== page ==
As far as investing, Kowarick points to trends in technology and digital transformation. “You can almost look at this as a huge change in the way we approach and conduct business, whether on the consumer or industrial side,” she says, referring to how IA (intelligence augmentation) is taking over ways people do business to improve efficiency.

In the meantime, Gary T. Crisci, managing principal of Naples-based Crisci Private Wealth Management, said that most clients over 65 or 70 are still hesitant to go out as the number of COVID-19 cases rise, and that in early 2021, he predicts more businesses will close as restrictions get tighter. “Without people going out as much, governmental support is needed just to get people to the other side of it, until there’s a vaccine [readily available],” he says, adding that as much as 20% to 30% of small businesses may not survive. “I’m advising clients to not get caught up in the media and try to focus on fundamentals, because when [the] virus is over, people are going to be looking at companies’ earnings and balance sheets. If you look at the markets, you look long-term. What’s going to end up happening, with a cycle like this, is that larger companies that have cash are going to buy smaller companies and take more of the market share, getting bigger and, in the end, have less competition.”

In terms of health care, the vaccines entering the market are providing hope for an end to the lingering pandemic, but also raising the question of how the country will be able to broadly distribute them. According to KPMG, a global organization of independent professional services firms providing audit, tax and advisory services, before the pandemic, 13 billion laboratory tests were performed in the U.S. each year, making it the country’s single-highest-volume medical activity. As the report states, the pandemic “demonstrated the world’s need for quick and scalable medical testing and improved diagnostic capabilities.”



The #MeToo movement prompted women to speak up about sexual abuse and harassment, but it’s also shown that women hold more power than before when it comes to equality—especially in the workplace. “Women have always wanted to pursue higher-level roles, but the encouragement across the financial industry is what has changed,” says Chelsea R. Ganey, portfolio strategist at Moran Wealth Management in Naples. “Over the years, people have become more open-minded to women in leadership positions, and companies are taking action to develop a more diverse pool of talent. Women have always been willing and able to lead, but now there seems to be more opportunity to do so.”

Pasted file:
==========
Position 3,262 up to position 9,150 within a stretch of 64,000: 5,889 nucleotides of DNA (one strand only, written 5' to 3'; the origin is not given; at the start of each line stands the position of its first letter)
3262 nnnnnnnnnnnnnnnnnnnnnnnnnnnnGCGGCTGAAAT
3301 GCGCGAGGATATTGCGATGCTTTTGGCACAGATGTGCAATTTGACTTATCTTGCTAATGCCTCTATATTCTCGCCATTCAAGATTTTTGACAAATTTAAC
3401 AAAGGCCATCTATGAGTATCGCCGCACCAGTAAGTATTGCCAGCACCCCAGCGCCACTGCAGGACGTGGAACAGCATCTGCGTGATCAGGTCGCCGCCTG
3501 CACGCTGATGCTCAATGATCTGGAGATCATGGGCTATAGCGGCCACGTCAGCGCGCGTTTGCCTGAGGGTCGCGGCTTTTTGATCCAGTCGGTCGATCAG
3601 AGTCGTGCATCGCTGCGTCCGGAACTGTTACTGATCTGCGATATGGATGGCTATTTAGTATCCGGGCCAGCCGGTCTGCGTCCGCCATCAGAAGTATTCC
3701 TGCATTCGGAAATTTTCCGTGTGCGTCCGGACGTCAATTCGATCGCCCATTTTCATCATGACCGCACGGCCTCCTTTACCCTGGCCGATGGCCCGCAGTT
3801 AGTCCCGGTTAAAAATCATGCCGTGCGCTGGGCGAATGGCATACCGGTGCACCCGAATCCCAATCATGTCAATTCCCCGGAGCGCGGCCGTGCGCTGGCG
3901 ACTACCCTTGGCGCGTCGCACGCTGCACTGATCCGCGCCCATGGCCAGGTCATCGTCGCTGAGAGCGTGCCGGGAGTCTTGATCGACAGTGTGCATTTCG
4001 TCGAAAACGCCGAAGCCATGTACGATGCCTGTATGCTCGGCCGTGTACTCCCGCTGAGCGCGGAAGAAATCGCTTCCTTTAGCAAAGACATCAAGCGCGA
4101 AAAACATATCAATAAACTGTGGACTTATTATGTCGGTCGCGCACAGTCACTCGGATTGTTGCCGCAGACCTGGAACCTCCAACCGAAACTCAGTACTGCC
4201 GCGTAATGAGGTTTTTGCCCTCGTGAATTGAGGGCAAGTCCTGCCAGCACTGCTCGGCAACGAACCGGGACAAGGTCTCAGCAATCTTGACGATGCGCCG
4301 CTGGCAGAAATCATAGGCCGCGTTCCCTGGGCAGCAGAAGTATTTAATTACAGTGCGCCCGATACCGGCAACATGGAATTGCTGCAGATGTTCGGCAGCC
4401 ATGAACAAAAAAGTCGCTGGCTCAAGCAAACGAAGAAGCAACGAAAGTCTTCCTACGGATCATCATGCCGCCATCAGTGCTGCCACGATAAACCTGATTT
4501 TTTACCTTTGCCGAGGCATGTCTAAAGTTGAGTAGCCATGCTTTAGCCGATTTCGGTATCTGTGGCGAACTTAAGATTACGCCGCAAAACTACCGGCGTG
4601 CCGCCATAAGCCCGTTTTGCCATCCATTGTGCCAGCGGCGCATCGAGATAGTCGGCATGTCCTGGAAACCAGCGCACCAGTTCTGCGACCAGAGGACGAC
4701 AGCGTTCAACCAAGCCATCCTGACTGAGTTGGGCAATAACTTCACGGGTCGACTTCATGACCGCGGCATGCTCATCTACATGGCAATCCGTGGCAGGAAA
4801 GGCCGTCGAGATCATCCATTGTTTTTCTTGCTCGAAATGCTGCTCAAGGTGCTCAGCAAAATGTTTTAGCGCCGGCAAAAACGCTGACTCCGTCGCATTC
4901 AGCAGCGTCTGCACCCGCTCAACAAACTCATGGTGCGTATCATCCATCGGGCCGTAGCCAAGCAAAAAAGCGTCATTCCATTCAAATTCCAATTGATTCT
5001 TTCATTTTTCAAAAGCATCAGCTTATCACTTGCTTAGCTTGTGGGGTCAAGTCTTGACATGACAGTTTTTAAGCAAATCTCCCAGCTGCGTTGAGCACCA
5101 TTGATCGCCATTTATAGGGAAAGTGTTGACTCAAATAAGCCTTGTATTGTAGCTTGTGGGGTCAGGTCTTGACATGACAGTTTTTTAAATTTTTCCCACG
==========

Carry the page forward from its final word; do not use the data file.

The wealth management industry has changed, and it’s less Wolf of Wall Street and more welcoming and inclusive. Whereas the lack of female leaders in the past may have been a deterrent, more women are stepping into these roles to inspire others to do the same. “It’s no longer the ‘eat what you kill’ scenario when advisers had monthly commissions to make from selling the hottest bond,” says Kylen Moran, senior vice president and chief of staff. “Instead, top advisory firms offer fee-based money management and act as fiduciaries. It’s a much more consultative process; you really need to be in tune with the client’s needs. I think this comes naturally for women, so it makes sense that they would thrive in this industry.”

According to studies from Harvard Business School, women comprise 9% of senior roles in venture capital and just 6% in private equity. In the world of hedge funds, women only account for 11% of senior management roles. “It’s no secret that finance is a male-dominated industry, but women shouldn’t be intimidated to throw their hat in the ring,” Moran says, adding that three out of five members on Moran Wealth Management’s executive board are women and two out of three of the portfolio managers are women. “The financial services industry is much more diverse than just investment banking on Wall Street. I believe that companies are recognizing that women are a real asset to have in management positions. Women are increasingly in charge of household finances, so I believe that the financial services industry needs to respond to the changing needs of their customers.”

Ganey advises women interested in entering or moving up in the industry to find a mentor either in the same company or industry. “Having someone experienced to help you sharpen skills, navigate situations at work or champion your ideas is incredibly beneficial in helping you grow and succeed in your career,” she says.

Moran Wealth Management client relationship manager Ryan Frank agrees. “I think the hardest part for women now is just taking the leap to begin a career in business,” she says. “Once you have one foot in, there are endless opportunities to learn and advance your career. Find mentors, ask questions, never stop taking the opportunity to read and learn something new every day.”


Photo Credit: Courtesy J.P. Mortgage Private Bank; Courtesy Charles Capps; Getty